• Country
  • State
    Southern Oromia
  • Coffee-growing zone
    South East
  • Coffee area
  • Coffee growing locality
  • Altitude
    1,900 - 2,000m above sea level
  • Variety
    Bourbon, Typica, Heirloom varieties
  • Processing
    Fully Washed
  • Washing Station
  • Farmers
    650 - 750 small producers
  • Owner
    Wochesa Achiso

Sugarcane sweetness with juicy red currant acidity, jasmine, black tea and white peach, and lingering, creamy finish.

Aroresa (pronounced “A-ro-ress-a”) originates from the Bensa coffee growing region, in the eastern part of the Sidamo zone, in Ethiopia’s Southern Oromia State. It is named after the ‘kebele’ (local village) of Aroresa.

The washing station sits at 1,856m above sea level, and is privately owned by Wochesa Achiso, who buys cherries from 650– 750 local families; each cultivates a small plot of land (averaging 2–5 hectares in size), located 1,900–2,000 metres above sea level.

Wochesa Achiso works collaboratively with Testi Coffee, who supports the washing station with quality control and also supports them to market and sell their coffee. Testi Coffee is a family owned business that was founded ten years ago by Mr Faysel Yonis. The company is committed to maximising the potential of Ethiopian coffee and enriching the lives of the communities that are connected to it.

Testi Coffee’s business model is basically to buy coffee cherry from their ‘out-growers’ (an Ethiopian term for a small-holder who contributes to a particular washing station), while working with them to improve the quality of the coffee, and help develop the social conditions in the communities for the out-growers.

The team at Testi Coffee are very proud of the quality of coffee that they produce. In 2018, they launched a quality improvement program called the Premium Cherry Selection (PCS). Through this program, they pay a premium to producers who pick only the very ripest cherries from their farms. These coffees represent the very best that they have to offer, and this lot from Aroresa is a Premium Cherry Selection lot.

Mr Faysel, the owner of Testi, strongly believes that increased rewards for the out-growers should be shared by their entire community as a whole, rather than just delivering more financial benefits to the out growers themselves. To this end, he has launched an initiative called Project Direct, which focuses on directly helping coffee farmers, their families, and surrounding communities in tangible and positive ways. The project has helped to build schools and get communities access to clean water. Their goal in the future is to get support from their importing and roasting partners to make this initiative more fruitful.


This coffee is a mix of varieties that we refer to as “heirloom varieties”. This term is all encompassing and very broadly used by many actors in the coffee industry to categorise Ethiopian coffee varieties that are from native forest origins. Whilst this describes many of the varieties found in Ethiopia, it is also a bit simplistic, and does not recognise  varieties that have been specifically developed and widely distributed by the Jimma Agricultural Research Centre (JARC).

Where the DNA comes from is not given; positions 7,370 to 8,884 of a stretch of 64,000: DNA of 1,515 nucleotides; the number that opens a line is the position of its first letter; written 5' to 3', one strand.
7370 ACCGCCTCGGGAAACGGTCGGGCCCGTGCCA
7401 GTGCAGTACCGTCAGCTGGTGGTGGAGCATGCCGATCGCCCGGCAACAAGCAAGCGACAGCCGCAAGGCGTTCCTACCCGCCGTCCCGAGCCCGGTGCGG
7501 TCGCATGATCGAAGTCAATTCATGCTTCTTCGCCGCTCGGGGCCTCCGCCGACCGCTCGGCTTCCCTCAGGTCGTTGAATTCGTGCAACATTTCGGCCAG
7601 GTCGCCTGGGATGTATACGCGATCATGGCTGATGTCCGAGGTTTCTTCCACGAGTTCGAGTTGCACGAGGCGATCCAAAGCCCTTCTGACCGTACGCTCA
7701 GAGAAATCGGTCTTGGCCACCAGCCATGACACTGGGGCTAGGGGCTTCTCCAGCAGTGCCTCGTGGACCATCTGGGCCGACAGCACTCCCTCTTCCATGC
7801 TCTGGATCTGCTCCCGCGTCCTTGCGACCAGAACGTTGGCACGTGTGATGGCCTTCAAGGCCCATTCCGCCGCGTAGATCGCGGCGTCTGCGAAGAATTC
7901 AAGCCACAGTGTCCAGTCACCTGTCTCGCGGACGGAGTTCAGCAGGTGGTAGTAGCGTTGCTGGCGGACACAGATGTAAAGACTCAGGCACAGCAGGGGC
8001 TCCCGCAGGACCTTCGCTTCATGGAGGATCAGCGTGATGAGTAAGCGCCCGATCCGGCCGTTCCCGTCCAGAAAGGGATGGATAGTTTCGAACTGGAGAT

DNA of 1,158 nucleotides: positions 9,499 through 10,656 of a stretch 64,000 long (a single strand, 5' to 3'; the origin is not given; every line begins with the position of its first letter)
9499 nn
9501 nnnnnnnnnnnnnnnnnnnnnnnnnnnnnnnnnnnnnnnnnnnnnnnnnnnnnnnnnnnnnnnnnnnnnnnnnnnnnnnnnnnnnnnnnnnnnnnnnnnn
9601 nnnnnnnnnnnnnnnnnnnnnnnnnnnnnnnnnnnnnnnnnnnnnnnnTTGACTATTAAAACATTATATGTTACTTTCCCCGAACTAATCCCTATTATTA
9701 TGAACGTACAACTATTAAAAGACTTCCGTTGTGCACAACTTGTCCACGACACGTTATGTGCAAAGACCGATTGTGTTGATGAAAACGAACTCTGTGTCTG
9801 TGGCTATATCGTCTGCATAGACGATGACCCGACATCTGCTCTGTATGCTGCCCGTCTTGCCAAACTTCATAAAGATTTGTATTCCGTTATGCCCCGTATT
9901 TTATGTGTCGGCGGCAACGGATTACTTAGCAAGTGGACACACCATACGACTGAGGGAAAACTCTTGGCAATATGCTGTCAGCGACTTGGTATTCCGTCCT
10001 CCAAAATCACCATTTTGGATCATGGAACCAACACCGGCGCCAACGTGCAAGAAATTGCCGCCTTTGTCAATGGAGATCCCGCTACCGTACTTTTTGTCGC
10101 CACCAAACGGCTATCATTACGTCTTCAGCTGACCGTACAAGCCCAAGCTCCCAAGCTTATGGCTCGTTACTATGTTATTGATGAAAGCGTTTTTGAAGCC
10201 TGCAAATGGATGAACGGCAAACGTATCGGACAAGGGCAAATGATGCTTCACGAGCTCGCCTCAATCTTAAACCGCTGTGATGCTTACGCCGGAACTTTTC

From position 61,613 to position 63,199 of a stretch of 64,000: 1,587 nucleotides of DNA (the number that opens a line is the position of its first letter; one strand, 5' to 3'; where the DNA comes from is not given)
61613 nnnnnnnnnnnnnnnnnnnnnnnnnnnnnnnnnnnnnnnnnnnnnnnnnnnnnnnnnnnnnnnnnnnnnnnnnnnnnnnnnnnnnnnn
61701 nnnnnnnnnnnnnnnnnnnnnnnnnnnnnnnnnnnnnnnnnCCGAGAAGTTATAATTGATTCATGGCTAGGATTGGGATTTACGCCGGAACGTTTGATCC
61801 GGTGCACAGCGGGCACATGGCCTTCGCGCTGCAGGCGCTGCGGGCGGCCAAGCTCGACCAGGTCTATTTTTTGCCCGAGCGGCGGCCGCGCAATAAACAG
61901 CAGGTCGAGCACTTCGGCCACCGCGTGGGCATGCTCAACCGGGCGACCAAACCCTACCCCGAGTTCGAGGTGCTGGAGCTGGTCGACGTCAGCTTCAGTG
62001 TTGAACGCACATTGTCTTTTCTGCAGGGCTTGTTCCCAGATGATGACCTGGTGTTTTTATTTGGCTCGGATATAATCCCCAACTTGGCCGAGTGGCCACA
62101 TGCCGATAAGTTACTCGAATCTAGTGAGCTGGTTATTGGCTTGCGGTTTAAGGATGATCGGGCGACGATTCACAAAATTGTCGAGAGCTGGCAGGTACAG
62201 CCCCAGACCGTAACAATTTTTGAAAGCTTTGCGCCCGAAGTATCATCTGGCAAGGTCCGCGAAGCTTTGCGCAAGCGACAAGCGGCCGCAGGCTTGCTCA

In the Sidamo growing region, there are four “Specialty Group varieties” that have been released by JARC. These are called Angafa, Faye, Koti and Odicha. There are also native or “landrace” varieties in the region that were originally selected from the forest and have been propagated in the Sidamo region for decades. Three are well-known to local producers, who typically grow at least two of them; they are called Dega, Karma and Wolisho. There is little documentation on the history of these varieties, and it is hard to know if they represent single varieties or a wider group of varieties, however it is widely accepted that they play a major role in the quality of the coffee from this region, with a distinctive floral and citric cup profile.


This coffee has been processed using the washed method, using fresh water from the nearby river Hamile. It is classified as Grade 1, indicating that a lot of effort has been put into the selection and grading during processing.

Each day, carefully hand-picked coffee cherries are delivered to the Aroresa mill and are meticulously sorted by hand, and using a floatation tank prior to processing to remove unripe, overripe, or damaged fruit, in order to enhance the quality and sweetness of the cup.

The coffee cherries are then pulped using a disk pulper to remove the fruit and skin, and then graded by weight; heavier beans are superior quality and deliver a sweeter cup. After grading, the parchment-covered coffee is soaked in tanks of clean water for 24–48 hours to remove the mucilage (sticky covering) by allowing it to ferment and detach from the coffee.

The coffee is then washed and graded again by density in washing channels and soaked in clean water for 12–24 hours. The coffee is then dried for around 12–15 days on African drying beds, firstly under cover (for up to a day) and then subsequently in the sun. Whilst drying, the coffee is carefully hand-sorted, and any defects are removed. It is also turned regularly to ensure that it dries evenly and consistently. At midday, the coffee is covered to protect it from full sun. It is also covered overnight to prevent damage from morning dew. Once the coffee is dry it is rested in parchment until it is ready for export.


Aroresa is a fine example of the distinctive and unique nature of coffee produced in this region. In the cup, it is complex and deliciously sweet, with a juicy mouthfeel, notes of red currant, white peach, jasmine and black tea, and a sweet, creamy finish.